While used in other contexts, and prior to 2010,<ref name=NW_Angry/><ref name="Kirkus Book Reviews">{{#invoke:citation/CS1|citation |CitationClass=web }}</ref> it became a common expression in American political discourse after the 2010 congressional elections.<ref name="Atlantic" >The Atlantic: The GOP's Totally Reactive Reaction to the War on Women. Garance Franke-Ruta, August 2013.</ref><ref>{{#invoke:citation/CS1|citation |CitationClass=news }}</ref> The term is often used to describe opposition to the contraceptive mandate in Obamacare and policies to defund women's health organizations that perform abortions, such as Planned Parenthood.

The phrase and the concept have been criticized by Republicans and some pro-life Democrats.<ref>{{#invoke:citation/CS1|citation |CitationClass=news }}</ref> Republican National Committee chairman Reince Priebus described it as an over-simplified fiction advanced by Democrats and the media<ref name=Caterpillars>K Jensen, Priebus Says Gender Battle Fictional as Caterpillar War [1] in Bloomberg</ref><ref name=SPI-050512>{{#invoke:citation/CS1|citation |CitationClass=news }}</ref> while other Republicans contended that such rhetoric was used as a distraction from President Barack Obama and the Democrats' handling of the economy.<ref>{{#invoke:citation/CS1|citation |CitationClass=news }}</ref><ref>[2]{{ safesubst:#invoke:Unsubst||date=__DATE__ |$B= {{#invoke:Category handler|main}}{{#invoke:Category handler|main}}[dead link] }}</ref><ref>{{#invoke:citation/CS1|citation |CitationClass=web }}{{ safesubst:#invoke:Unsubst||date=__DATE__ |$B= {{#invoke:Category handler|main}}{{#invoke:Category handler|main}}[dead link] }}</ref> In August 2012, Todd Akin's controversial comments regarding pregnancy and rape sparked renewed media focus on the concept.<ref name="maxwell1">{{#invoke:citation/CS1|citation |CitationClass=news }}{{ safesubst:#invoke:Unsubst||date=__DATE__ |$B= {{#invoke:Category handler|main}}{{#invoke:Category handler|main}}[dead link] }}</ref><ref name="autogenerated1">{{#invoke:citation/CS1|citation |CitationClass=news }}</ref><ref name="cbslocal1">{{#invoke:citation/CS1|citation |CitationClass=news }}</ref> Republicans have tried to turn the phrase against Democrats by using it to argue hypocrisy for not critiquing sex scandals of members within their Party who have cheated, sexted, and harassed women; and for not supporting bills to combat sex-selective abortion.<ref>{{#invoke:citation/CS1|citation |CitationClass=news }}</ref><ref>{{#invoke:citation/CS1|citation |CitationClass=news }}</ref><ref>{{#invoke:citation/CS1|citation |CitationClass=news }}</ref><ref>{{#invoke:citation/CS1|citation |CitationClass=web }}</ref>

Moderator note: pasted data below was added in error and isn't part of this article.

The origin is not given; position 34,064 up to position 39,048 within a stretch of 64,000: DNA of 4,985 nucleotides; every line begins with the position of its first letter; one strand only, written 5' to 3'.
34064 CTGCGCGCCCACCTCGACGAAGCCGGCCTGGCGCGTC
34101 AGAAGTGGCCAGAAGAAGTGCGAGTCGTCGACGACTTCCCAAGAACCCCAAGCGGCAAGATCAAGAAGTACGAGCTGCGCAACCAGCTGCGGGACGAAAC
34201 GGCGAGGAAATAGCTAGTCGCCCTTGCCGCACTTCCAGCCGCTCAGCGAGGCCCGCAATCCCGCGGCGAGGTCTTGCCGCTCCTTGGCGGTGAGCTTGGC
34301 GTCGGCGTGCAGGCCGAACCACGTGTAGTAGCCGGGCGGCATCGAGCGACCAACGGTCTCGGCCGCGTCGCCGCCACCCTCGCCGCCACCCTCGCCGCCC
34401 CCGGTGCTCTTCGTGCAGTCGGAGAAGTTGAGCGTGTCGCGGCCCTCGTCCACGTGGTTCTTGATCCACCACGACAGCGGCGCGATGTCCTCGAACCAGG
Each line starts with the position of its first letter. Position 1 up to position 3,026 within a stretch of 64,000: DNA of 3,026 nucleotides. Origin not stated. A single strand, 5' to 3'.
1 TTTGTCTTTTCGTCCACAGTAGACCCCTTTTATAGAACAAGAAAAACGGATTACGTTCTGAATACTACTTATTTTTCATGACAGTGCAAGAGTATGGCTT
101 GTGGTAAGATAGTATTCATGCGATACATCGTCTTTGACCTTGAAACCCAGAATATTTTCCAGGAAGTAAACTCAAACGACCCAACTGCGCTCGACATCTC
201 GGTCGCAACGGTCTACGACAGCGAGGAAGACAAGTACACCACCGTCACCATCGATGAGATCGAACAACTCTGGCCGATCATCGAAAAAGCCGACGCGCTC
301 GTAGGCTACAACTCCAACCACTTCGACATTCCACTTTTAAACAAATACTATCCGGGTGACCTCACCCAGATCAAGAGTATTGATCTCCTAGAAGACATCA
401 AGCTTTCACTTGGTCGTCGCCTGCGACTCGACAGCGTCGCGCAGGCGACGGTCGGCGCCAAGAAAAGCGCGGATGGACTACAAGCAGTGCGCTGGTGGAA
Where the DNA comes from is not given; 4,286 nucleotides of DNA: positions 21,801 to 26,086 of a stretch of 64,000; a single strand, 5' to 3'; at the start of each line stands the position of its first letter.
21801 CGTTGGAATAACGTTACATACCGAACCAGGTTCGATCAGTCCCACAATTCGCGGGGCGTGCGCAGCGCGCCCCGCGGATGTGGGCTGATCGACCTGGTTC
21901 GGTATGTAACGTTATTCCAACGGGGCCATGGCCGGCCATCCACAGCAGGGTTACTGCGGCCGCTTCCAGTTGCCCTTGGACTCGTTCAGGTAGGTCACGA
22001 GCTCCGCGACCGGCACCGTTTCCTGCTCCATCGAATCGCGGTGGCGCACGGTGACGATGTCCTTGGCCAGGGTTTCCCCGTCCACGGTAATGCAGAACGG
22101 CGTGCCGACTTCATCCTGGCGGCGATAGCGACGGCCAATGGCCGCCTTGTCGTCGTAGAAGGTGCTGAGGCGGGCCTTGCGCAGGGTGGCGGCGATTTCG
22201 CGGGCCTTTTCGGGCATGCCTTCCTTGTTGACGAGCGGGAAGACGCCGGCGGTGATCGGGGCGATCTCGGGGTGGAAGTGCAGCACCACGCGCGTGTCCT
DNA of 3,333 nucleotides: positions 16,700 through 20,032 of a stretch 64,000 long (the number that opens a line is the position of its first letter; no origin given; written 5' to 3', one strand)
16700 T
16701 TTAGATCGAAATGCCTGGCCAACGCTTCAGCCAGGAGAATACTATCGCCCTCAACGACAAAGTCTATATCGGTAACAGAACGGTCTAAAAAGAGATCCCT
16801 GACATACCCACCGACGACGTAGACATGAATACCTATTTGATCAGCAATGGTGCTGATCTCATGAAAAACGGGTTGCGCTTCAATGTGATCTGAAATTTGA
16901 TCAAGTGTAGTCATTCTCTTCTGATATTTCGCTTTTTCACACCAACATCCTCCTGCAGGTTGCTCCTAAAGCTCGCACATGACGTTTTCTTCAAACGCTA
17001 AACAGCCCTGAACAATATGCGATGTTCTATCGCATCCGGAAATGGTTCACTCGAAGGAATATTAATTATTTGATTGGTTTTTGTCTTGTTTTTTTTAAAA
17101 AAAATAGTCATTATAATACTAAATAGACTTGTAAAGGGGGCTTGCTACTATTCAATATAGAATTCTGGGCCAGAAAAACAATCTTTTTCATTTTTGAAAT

War on Women sections
Intro   Development of the term    Public opinion   Key political usage   Reaction    See also    References    Further reading   

PREVIOUS: IntroNEXT: Development of the term